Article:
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Another Positive Report on LDN for P
(just how DOES the immune system work?)
from Allen E.

Backstory:  Might Low-Dose Naltrexone (LDN) Help P? 

Ed:  LDN has worked for me.  Been on it now for a year and am about 90% clear.

It is slow but no side effects.  Main thing is to be sure you do not compound time release Naltrexone.  –Allen E.

*****

Ed’s Response:  The original correspondence at FlakeHQ about low dose naltrexone (LDN) was posted by Linni in January, 2005 (see link, above).  Since then, discussions about suppressing or boosting immune system functions to treat P have been many, varied, and typically surrounding other products. 

Frankly, I’m more confused than ever — but I believe I have an excuse.  Common knowledge about the immune system isn’t very reliable.  Here’s a quote from the low dose naltrexone web site:

Up to the present time, the question of "What controls the immune system?" has not been present in the curricula of medical colleges and the issue has not formed a part of the received wisdom of practicing physicians. Nonetheless, a body of research over the past two decades has pointed repeatedly to one's own endorphin secretions (our internal opioids) as playing the central role in the beneficial orchestration of the immune system, and recognition of the facts is growing. [http://www.lowdosenaltrexone.org/index.htm#What_is_low_dose_naltrexone]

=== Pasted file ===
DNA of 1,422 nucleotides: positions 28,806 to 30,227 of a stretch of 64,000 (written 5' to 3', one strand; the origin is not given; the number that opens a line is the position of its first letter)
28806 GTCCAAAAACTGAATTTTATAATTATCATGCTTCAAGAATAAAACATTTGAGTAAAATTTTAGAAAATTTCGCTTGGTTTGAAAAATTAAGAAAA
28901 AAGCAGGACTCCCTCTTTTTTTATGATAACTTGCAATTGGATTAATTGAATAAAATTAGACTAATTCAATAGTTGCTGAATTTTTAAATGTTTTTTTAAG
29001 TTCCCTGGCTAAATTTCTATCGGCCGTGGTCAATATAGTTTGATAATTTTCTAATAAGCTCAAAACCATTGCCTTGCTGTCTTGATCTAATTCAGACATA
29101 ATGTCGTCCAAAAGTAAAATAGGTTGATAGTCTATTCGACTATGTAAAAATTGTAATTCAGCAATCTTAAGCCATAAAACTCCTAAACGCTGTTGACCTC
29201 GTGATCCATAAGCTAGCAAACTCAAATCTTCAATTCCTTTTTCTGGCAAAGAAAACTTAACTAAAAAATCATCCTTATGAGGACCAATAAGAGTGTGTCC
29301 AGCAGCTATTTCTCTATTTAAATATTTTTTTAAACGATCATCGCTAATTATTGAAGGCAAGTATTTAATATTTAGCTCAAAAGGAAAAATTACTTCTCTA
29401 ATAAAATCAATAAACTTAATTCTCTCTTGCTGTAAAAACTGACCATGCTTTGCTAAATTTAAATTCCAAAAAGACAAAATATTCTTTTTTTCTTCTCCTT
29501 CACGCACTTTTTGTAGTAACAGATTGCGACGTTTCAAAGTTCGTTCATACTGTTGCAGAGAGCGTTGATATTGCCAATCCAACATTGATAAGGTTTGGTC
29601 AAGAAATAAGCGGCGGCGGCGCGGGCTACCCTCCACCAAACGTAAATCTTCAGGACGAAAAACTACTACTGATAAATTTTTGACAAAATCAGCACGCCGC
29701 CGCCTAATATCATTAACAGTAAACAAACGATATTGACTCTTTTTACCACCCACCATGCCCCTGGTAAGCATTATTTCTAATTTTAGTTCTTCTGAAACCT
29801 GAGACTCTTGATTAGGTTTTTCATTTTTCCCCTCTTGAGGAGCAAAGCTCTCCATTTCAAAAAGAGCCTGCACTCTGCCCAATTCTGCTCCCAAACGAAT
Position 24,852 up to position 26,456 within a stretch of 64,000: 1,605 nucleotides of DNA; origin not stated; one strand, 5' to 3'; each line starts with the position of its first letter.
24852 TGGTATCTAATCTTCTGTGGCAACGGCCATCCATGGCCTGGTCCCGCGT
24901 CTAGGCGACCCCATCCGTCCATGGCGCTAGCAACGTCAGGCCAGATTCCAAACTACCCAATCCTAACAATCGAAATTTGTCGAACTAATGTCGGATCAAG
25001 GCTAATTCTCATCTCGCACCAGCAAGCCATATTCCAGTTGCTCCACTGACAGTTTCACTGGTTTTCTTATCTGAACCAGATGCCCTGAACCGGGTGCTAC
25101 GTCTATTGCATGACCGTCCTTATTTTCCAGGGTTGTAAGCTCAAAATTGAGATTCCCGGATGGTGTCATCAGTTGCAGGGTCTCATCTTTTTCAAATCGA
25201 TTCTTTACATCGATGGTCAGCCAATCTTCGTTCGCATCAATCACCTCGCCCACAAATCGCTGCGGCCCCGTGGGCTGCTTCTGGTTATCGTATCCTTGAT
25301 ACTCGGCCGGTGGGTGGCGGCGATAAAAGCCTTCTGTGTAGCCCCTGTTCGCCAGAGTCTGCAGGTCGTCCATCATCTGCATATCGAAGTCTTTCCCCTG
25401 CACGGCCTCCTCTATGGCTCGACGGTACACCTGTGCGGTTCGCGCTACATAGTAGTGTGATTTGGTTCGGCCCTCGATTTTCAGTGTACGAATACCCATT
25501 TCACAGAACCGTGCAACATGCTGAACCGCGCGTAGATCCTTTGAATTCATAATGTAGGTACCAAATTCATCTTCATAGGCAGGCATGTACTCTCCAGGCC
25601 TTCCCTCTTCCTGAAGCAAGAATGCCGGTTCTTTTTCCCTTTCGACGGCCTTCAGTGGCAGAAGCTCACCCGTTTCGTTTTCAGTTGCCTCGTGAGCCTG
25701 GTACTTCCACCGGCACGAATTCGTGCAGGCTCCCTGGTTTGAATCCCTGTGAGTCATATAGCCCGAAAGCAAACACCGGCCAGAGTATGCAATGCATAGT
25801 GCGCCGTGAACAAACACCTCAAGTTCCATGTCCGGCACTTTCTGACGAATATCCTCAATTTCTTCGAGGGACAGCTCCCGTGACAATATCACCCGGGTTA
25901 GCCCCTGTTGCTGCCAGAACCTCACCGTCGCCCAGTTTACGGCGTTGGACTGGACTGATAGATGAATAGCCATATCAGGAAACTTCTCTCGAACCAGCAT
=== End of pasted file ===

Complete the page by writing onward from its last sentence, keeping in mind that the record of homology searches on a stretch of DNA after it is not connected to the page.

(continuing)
I like the expression “orchestration of the immune system.”  It’s a better way of describing how the immune system functions than counter positioning the words “boost” or “suppress.”  One of the reasons we get such conflicting reports on the role of our immune system in psoriasis is that we do not know (or we fail to describe) what precisely is being boosted or suppressed.  I don’t think one can say “my immune system is hyperactive (or boosted)” and mean anything relevant. 

We know now that immune response is “orchestrated” through a language between cells that is expressed by the differences between molecules.  There are two general ways of affecting the outcomes of this process: one is to block or instigate the communication entirely, the other is to change its meaning (alter the messages).  By focusing on the communication we can potentially be very specific; we may be able to diminish some certain consequence without affecting other communications and their outcomes.  You could say we are suppressing or boosting something but not everything.  As I understand it, this is the difference (at some level, probably not the most specific possible) between systemic drugs like cyclosporine and methotrexate and biologics like Enbrel and Raptiva.  Cyclo and MTX suppress the immune system at large whereas Enbrel and Raptiva disrupt certain specific “communications” that result in types of inflammation.

LDN is billed as an immune system booster.  “LDN boosts the immune system, activating the body's own natural defenses.”  Ten years ago I would not have spent much time looking into this product because the concept of having my immune system boosted was “just the opposite” of what I thought I needed to subdue my flaking.  But today it’s a different story.  Thanks for sharing your experience with us, Allen.  -Ed

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